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I am going to use live worms for fishing in a local pond, but i don't know where to put the bobber on the line.

I have a regular ball shaped bobber and a taller, skinnier one. Where/how to i put them on the line?

These are the two bobbers:

enter image description here without the string and hook enter image description here

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A bobber will hold the string a certain distance below the surface of the water. Putting the bobber onto the string 5 feet from the end will result in the hook with the bait being just 5 feet below the surface of the water.

How far you want up the string them depends on the type of fish and the body of water, but you don't want it so long that the hook has enough string to be resting on the bottom with slack as then if the fish bites, you won't see it right away.

How to attach the bobber to the string depends on the bobber, but usually there are hooks on either end that you wrap the string around and then clamp the bobber so that the string can't come off.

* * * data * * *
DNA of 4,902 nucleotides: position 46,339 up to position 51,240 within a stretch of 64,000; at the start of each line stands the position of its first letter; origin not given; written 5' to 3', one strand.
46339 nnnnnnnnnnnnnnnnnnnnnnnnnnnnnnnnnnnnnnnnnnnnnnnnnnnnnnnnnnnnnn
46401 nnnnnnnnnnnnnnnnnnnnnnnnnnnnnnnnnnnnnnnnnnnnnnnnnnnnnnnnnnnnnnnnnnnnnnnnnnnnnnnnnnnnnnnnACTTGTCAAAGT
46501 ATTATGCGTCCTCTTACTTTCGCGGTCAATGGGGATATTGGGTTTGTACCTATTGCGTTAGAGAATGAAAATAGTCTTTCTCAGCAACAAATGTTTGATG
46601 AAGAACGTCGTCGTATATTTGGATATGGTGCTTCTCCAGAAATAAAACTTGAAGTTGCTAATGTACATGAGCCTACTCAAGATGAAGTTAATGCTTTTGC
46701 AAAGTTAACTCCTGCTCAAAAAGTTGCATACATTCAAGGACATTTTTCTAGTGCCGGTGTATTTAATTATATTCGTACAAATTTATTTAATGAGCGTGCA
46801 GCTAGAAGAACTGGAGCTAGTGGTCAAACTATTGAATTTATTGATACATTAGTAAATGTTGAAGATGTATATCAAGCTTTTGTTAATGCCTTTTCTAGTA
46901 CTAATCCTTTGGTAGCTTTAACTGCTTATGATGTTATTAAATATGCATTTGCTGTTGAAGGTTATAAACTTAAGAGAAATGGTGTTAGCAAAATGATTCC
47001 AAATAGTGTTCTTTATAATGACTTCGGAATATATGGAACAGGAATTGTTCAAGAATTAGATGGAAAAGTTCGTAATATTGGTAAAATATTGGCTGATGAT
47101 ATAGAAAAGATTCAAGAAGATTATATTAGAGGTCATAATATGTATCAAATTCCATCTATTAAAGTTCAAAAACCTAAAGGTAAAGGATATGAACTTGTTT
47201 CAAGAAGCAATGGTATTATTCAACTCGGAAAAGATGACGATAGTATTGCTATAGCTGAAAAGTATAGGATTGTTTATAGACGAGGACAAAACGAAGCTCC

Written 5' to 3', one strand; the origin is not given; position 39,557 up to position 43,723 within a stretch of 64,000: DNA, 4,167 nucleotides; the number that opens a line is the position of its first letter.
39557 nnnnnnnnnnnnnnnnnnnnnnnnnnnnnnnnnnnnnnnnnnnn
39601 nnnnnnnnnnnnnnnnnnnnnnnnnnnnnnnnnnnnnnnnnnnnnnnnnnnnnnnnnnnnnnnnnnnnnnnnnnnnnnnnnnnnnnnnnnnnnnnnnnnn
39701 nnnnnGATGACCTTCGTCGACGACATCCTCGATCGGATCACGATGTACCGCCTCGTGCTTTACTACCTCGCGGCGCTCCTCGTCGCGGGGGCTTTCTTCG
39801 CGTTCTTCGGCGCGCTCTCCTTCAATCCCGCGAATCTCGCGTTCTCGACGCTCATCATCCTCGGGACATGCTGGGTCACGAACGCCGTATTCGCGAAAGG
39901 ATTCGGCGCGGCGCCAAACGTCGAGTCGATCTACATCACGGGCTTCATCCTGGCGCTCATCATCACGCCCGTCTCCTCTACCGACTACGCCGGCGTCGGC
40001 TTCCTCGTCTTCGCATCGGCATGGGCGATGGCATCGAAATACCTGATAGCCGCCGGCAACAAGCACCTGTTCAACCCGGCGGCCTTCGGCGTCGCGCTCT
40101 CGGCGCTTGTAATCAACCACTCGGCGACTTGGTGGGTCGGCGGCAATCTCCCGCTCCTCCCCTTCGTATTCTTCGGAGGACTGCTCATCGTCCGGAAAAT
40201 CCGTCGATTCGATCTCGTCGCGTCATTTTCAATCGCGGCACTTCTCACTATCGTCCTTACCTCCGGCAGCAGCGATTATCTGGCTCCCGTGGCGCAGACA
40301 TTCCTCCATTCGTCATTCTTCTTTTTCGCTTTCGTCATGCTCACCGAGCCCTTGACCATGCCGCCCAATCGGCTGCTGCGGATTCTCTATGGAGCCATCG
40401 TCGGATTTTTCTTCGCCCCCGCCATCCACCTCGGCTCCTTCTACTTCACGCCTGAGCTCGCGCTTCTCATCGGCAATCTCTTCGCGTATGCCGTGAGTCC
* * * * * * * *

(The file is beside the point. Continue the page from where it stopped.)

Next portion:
In your case, the top bobber is a slib bobber, and it works by running the string through the bobber with a knot tied above to keep it from going up the line too far. See here or here for more information.

The bottom bobber is a clip on, what you will want to do is push the round button on the top down,and wrap the line around the hook that will be exposed as well as the one directly on the other side.

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    Thank you. So you are saying that if i want to put a worm about 10 feet down i should get 10ft of line out and then put it at the top? Also how to I set up the skinnier bobber? – A T Apr 23 '18 at 18:12
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    @AT Yes, and see my last edit – Charlie Brumbaugh Apr 23 '18 at 18:18
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    For depths past a few feet a slip bobber makes all the difference, it is much easier to cast when all you have to adjust is a little knot on the line to set depth, with a traditional bobber to fish 10ft down you would not be able to cast very easily, not to mention when you catch something it will be 10ft from the tip of the rod when reeled in! With a slip bobber you can cast easier as you dont have all that extra slack line at the end of the rod. Slip bobbers are the only way to go if you want to do serious bobber fishing in my opinion. – Nate W Apr 23 '18 at 20:44

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